The Raven (1935) Review

“Every picture should have a purpose, preferably a high one. Any concentration upon Murder as Murder can only kill the films themselves. But it is difficult to speculate as to what intention, other than the stimulation of a low morbid interest, can be behind such a production as The Raven’… Here is a film of “horror” for “horror’s” sake”

The above is a quote from The London Times who in 1935 issued a report on horror films and The Raven in particular. The shock and outrage this movie caused led the British Board of Film Censors to ban all American horror films for two years.

Brought to Blu-ray by the ingenious Eureka Entertainment this ultra dark slice of sadism staring Dracula’s Bela Lugosi and Frankenstein’s Boris Karloff makes up one part of a trio of films in their Edgar Allan Poe Adaptations boxset alongside Murders in the Rue Morgue and The Black Cat.

All from Universal during the 30’s they each riff off Poe’s poignant and petrifying work in a myriad of ways. They are all also interesting as examples of Pre-Code studio horror’s unbridled by the strict rules imposed on films in Hollywood once the rigid guidelines for moral content was brought in in the form of the Motion Picture Production Code.

Nowhere is this lack of censorship more evident than in The Raven and it is easy to see why the British became so rattled. Directed by prolific B-movie director Lew Landers it sees Lugosi star as Dr. Richard Vollin a surgeon with a God complex asked to save a Judges beautiful daughter who is caught in a car accident.

Becoming obsessed with the woman he operated on he is angered beyond belief when her father says he can have nothing more to do with her. Plotting his revenge in the most cruel and unusual way a fortuitous tool falls into his lap in the form of Edmond Bateman, played by Karloff.

A criminal on the run Bateman seeks the Dr’s help in getting him a new face however the insane medical man has other ideas transforming the crook into a hideous beast instead. Blackmailing Bateman to do his evil bidding or he will never fix his face, the Dr sets about targeting those that slighted him, employing his man made monster and mansion filled with torture devices and enjoying every malicious minute.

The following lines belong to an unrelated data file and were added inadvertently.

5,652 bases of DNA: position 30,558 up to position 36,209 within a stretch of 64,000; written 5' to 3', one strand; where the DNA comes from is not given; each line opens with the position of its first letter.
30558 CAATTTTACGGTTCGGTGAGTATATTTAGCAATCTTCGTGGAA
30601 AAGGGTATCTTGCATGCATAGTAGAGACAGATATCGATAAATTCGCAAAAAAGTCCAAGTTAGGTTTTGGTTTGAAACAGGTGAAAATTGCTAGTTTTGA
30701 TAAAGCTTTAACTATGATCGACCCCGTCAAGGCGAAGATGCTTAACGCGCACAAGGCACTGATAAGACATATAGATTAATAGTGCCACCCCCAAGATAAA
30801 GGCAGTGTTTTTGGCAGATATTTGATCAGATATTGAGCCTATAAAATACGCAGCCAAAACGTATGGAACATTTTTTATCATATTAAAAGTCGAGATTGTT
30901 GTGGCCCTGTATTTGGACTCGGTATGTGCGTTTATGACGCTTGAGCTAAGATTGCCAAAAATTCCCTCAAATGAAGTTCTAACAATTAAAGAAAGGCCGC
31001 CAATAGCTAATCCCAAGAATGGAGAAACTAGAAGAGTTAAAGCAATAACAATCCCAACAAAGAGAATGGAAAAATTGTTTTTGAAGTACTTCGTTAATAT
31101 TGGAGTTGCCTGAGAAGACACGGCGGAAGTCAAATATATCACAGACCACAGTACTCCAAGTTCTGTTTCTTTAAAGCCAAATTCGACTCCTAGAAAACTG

Directly quoting Poe’s most famous poem several times The Raven has an innovative twist on honouring the master horror authors works by having Lugosi’s surgeon be obsessed with his stories. Having constructed several of the most devious devices from Poe’s stories himself he owns not only a room that crushes its inhabitants but the most legendary of all Poe’s murder machines, the pit and the pendulum.

Although the acting may seem a little exaggerated, the script a little silly and the effects a little basic The Raven still manages to shock a modern audience with the sheer brutality and sadistic glee embodied in Lugosi’s lead character. A forefather to Patrick Bateman and Hannibal Lector he truly believes his superior intellect allows him to torture and kill anyone under him for his own amusement and the film revels in showing us this.

A masterpiece of the macabre The Raven feels like a blend of old school Hollywood and a modern day portraits of a psychopath and in fact could be ripe for a remake given the right creative team. For all its faults and short running time its a gruesome and great film staring two monster movie legends and considering it comes with two other classics and a multitude of extras its a great package.

Perfect for fans of Poe and Universal horrors alike, this is a box set that every horror fan needs to own.

Movie Rating: ★★★★☆ 



Alex Humphrey

Alex studied film at the University of Kent and went on to work for Universal Pictures in their Post Room gaining an inside look at the movie industry from the very bottom. Constantly writing reviews in everything from local magazines to Hip Hop sites Alex honed his critical skills even spending a brief period as a restaurant critic. Read more

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